Wet-cupping induces anti-inflammatory action in response to vigorous exercise among martial arts athletes: A pilot study.
Complement Ther Med. 2021 Jan ;56:102611. Epub 2020 Nov 5. PMID: 33197676
PURPOSE: The aim of the present study was to investigate potential anti-inflammatory effects of wet-cupping prior to a moderate-to-vigorous exercise test among martial arts athletes.
METHODS: Twenty-one male karate athletes voluntarily participated in this study and were randomly divided into 3 groups: vigorous exercise (VE, n = 7), cupping (CT, n = 7) and cupping plus vigorous exercise (VECT, n = 7). Participants in exercise groups performed an exercise test while participants in CT received cupping therapy, and participants in VECT received cupping therapy plus exercise. Inflammatory markers (i.e., interlukin-6, IL-6, and tumor necrosis factor-α, TNF-α) were assessed prior to, immediately, 30 min, and 24 h after cupping therapy, vigorous exercise test, and their combination.
RESULTS: IL-6 values were significantly lower immediately after cupping intervention in CT as compared to baseline (P<0.025). IL-6 significantly increased immediately and 30 min post-exercise in VE in comparison with baseline (P<0.025). IL-6 was also significantly higher at 24 h post-exercise in CTVE as compared to baseline (P<0.025). TNF-α values were significantly lower in CT as compared to VE and CTVE at immediately and 30 min post-exercise (P<0.01). TNF-α significantly decreased immediately and 30 min after cupping intervention in CT as compared to baseline (P<0.01). Conversely, TNF-α significantly increased immediately after exercise in VE as compared to baseline (P<0.025). TNF-α also significantly increased at 30 min and 24 h post-exercise in CTVE in comparison with baseline (P<0.025).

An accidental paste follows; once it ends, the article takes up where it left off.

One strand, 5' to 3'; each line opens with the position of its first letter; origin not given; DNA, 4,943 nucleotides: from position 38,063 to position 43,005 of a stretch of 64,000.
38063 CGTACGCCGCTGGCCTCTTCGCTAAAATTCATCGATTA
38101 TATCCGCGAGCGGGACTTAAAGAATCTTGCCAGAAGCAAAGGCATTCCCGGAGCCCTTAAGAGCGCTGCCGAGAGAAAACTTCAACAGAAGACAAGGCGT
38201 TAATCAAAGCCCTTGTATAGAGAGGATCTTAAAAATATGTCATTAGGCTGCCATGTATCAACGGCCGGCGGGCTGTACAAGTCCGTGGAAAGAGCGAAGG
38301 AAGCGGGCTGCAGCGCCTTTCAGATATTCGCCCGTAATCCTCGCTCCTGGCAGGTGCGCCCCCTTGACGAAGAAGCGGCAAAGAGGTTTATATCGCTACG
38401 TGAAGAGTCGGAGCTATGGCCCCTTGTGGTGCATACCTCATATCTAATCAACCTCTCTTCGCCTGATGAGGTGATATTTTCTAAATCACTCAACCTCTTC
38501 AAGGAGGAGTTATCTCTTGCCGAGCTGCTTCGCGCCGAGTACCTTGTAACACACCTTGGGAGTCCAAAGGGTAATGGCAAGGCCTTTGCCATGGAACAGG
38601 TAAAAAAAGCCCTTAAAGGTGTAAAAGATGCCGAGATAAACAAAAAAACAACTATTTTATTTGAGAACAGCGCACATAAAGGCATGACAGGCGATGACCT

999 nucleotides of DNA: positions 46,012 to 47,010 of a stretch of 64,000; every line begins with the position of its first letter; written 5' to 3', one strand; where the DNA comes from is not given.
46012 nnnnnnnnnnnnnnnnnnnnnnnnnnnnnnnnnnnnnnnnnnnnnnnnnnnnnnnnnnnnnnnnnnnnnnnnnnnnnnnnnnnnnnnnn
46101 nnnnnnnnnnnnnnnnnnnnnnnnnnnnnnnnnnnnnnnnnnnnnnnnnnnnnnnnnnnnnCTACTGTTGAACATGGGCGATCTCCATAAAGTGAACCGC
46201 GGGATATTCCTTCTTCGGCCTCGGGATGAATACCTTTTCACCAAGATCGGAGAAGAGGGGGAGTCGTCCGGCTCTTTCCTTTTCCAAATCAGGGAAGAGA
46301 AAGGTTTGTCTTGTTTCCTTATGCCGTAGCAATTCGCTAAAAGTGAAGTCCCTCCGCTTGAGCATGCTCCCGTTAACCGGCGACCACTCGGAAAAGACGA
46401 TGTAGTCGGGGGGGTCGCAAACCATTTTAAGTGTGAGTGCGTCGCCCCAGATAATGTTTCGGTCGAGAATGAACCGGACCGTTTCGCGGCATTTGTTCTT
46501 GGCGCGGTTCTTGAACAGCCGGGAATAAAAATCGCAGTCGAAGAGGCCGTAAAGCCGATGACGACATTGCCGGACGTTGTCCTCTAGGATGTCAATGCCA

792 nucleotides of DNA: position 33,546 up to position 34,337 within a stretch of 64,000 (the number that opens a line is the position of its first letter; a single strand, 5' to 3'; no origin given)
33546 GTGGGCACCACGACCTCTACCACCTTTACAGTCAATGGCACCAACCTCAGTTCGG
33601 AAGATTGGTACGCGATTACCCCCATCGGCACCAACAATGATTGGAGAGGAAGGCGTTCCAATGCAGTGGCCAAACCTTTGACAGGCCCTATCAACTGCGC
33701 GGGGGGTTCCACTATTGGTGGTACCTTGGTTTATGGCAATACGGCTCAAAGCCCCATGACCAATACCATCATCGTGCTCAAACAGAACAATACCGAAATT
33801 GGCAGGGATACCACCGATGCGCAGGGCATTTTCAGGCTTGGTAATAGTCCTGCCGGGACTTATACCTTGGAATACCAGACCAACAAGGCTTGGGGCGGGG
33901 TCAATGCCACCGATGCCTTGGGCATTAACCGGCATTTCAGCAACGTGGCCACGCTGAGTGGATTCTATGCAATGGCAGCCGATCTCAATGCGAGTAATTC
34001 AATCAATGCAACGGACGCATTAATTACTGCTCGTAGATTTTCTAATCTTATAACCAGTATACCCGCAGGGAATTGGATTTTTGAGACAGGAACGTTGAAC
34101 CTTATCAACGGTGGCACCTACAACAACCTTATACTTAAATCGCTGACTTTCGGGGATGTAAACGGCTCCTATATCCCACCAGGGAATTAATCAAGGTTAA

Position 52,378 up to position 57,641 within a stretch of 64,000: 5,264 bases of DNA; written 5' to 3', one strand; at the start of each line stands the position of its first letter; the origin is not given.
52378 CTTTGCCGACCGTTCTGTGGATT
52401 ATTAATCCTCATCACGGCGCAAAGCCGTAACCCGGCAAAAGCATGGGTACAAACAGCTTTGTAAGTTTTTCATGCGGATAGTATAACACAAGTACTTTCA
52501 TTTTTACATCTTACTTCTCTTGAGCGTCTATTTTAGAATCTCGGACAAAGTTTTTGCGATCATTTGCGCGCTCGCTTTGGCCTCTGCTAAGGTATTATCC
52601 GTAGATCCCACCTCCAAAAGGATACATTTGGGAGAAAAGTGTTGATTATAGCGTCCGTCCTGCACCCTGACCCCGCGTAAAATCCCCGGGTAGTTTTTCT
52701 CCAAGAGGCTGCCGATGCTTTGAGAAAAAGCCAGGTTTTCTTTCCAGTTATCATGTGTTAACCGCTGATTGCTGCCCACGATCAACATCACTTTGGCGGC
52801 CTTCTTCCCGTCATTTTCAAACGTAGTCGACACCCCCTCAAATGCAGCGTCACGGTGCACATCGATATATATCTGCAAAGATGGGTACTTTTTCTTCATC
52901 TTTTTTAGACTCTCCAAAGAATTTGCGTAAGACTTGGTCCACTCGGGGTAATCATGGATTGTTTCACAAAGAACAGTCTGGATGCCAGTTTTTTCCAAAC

CONCLUSION: Our findings showed that exercise-induced augmentation in inflammatory markers were lower in athletes who received cupping therapy, suggesting such therapy may be an avenue to mitigate the inflammatory response to vigorous exercise among martial arts athletes. A large-scale clinical study is needed to confirm the findings of the present study.